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What kinds of mechanics does Hopkins use in "God's Grandeur" that are similar and are...

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lifeinlove | Student, Undergraduate | (Level 1) Valedictorian

Posted April 26, 2013 at 8:01 AM via web

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What kinds of mechanics does Hopkins use in "God's Grandeur" that are similar and are used similarly by Wordsworth in his "The World is Too Much with Us?"

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amarang9 | College Teacher | (Level 1) Educator Emeritus

Posted May 9, 2013 at 11:20 PM (Answer #1)

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Both poems are variations of the sonnet form. "The World is Too Much with Us" employs a rhyme scheme of abba abba cdcdcd. "God's Grandeur employs the same rhyme scheme. This rhyme scheme is different than Shakespeare's abab cdcd efef gg. Wordsworth and Hopkins use a pattern that is more similar to the traditional Italian sonnet popularized established by Petrarch.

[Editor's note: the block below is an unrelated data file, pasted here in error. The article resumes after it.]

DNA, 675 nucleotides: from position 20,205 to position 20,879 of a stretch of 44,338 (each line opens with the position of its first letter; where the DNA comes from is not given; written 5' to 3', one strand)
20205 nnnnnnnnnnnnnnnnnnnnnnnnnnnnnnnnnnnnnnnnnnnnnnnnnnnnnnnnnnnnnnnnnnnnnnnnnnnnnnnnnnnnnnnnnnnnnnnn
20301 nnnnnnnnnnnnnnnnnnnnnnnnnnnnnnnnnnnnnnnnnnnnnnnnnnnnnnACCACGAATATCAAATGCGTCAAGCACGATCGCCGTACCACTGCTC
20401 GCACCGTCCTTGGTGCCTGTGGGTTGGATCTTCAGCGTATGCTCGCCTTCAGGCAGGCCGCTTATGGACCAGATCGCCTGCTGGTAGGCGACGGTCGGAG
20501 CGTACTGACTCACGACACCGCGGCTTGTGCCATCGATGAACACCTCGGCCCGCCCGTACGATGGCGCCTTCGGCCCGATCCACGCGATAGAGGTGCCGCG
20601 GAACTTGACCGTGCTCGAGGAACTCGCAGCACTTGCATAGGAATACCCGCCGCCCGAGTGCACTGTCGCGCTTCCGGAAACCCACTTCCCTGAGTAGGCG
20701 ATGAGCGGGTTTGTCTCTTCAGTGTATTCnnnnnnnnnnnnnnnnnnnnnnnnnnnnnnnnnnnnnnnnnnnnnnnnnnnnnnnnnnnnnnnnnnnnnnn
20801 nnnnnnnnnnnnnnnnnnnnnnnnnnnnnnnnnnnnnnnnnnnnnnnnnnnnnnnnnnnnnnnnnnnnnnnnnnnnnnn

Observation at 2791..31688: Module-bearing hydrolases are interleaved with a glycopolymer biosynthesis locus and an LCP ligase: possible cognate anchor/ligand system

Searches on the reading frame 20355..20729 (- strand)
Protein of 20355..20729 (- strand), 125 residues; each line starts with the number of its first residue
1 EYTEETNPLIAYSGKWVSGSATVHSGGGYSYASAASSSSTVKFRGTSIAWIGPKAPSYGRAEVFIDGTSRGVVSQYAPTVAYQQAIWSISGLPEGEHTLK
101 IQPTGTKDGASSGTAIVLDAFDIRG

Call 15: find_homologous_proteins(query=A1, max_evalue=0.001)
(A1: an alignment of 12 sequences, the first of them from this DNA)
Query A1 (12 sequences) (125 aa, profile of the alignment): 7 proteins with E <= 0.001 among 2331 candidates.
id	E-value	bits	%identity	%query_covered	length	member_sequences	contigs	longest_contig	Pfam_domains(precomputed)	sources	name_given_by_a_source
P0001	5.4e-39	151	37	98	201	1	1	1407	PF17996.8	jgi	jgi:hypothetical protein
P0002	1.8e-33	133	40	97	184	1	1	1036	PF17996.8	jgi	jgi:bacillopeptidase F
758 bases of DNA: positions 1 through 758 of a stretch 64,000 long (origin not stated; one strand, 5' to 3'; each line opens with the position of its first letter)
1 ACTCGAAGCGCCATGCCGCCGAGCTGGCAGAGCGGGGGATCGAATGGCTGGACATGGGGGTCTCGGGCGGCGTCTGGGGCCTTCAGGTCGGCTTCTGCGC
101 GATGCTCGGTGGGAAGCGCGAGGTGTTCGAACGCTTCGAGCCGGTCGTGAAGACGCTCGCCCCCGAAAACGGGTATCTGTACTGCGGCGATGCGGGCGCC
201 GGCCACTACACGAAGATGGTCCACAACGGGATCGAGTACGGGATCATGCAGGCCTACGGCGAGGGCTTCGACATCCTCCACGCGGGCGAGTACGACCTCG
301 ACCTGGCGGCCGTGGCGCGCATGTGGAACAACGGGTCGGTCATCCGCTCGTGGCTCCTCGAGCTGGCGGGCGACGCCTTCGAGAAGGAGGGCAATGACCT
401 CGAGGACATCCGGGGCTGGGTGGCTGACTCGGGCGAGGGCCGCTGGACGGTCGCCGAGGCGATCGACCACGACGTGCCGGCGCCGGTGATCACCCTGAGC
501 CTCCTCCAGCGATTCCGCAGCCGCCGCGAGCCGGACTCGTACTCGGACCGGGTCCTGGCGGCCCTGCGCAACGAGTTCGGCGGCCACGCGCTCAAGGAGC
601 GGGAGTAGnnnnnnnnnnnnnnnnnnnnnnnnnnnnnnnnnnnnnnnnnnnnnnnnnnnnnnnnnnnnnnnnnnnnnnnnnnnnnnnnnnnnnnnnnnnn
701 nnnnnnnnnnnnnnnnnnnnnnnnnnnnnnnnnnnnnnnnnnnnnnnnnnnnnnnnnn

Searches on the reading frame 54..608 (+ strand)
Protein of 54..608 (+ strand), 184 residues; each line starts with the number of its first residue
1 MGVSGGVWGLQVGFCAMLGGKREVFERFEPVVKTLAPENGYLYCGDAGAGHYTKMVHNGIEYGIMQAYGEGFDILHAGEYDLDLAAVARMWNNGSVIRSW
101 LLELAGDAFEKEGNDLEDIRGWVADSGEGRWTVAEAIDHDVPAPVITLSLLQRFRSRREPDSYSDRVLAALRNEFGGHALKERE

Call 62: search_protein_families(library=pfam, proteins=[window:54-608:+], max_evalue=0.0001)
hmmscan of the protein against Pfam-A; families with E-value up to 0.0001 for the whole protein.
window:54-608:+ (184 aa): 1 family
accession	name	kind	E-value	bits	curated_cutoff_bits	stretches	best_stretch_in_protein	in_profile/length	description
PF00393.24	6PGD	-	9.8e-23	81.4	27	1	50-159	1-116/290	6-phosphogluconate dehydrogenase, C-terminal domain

Both poems use the first eight lines (the octave) to set up the proposition or problem and the final six lines (sestet) are used to resolve or suppose a solution to the problem. The slight difference is that Wordsworth extends the proposition to the ninth line and breaks there as a transition to the resolution. 

Hopkins uses alliteration and assonance much more than Wordsworth in this comparison. This makes Hopkins' poem more fluid: 

It will flame out, like shining from shook foil;

It gathers to a greatness, like the ooze of oil

Thematically, the poems are strikingly similar. Both use the octave (Wordsworth uses an octave and a half) to state their dismay at human behavior. Hopkins (and/or the speaker) laments how humans do not recognize ("reck") God's instruction but finds solace in the fact that God's grandeur will always be found in nature. Wordsworth (and/or the speaker) notes that humans waste their time on Earth: too much "Getting and spending." With Hopkins' poem, humans are not in step with God's plan. With Wordsworth's poem, humans are "out of tune" with Nature. 

 

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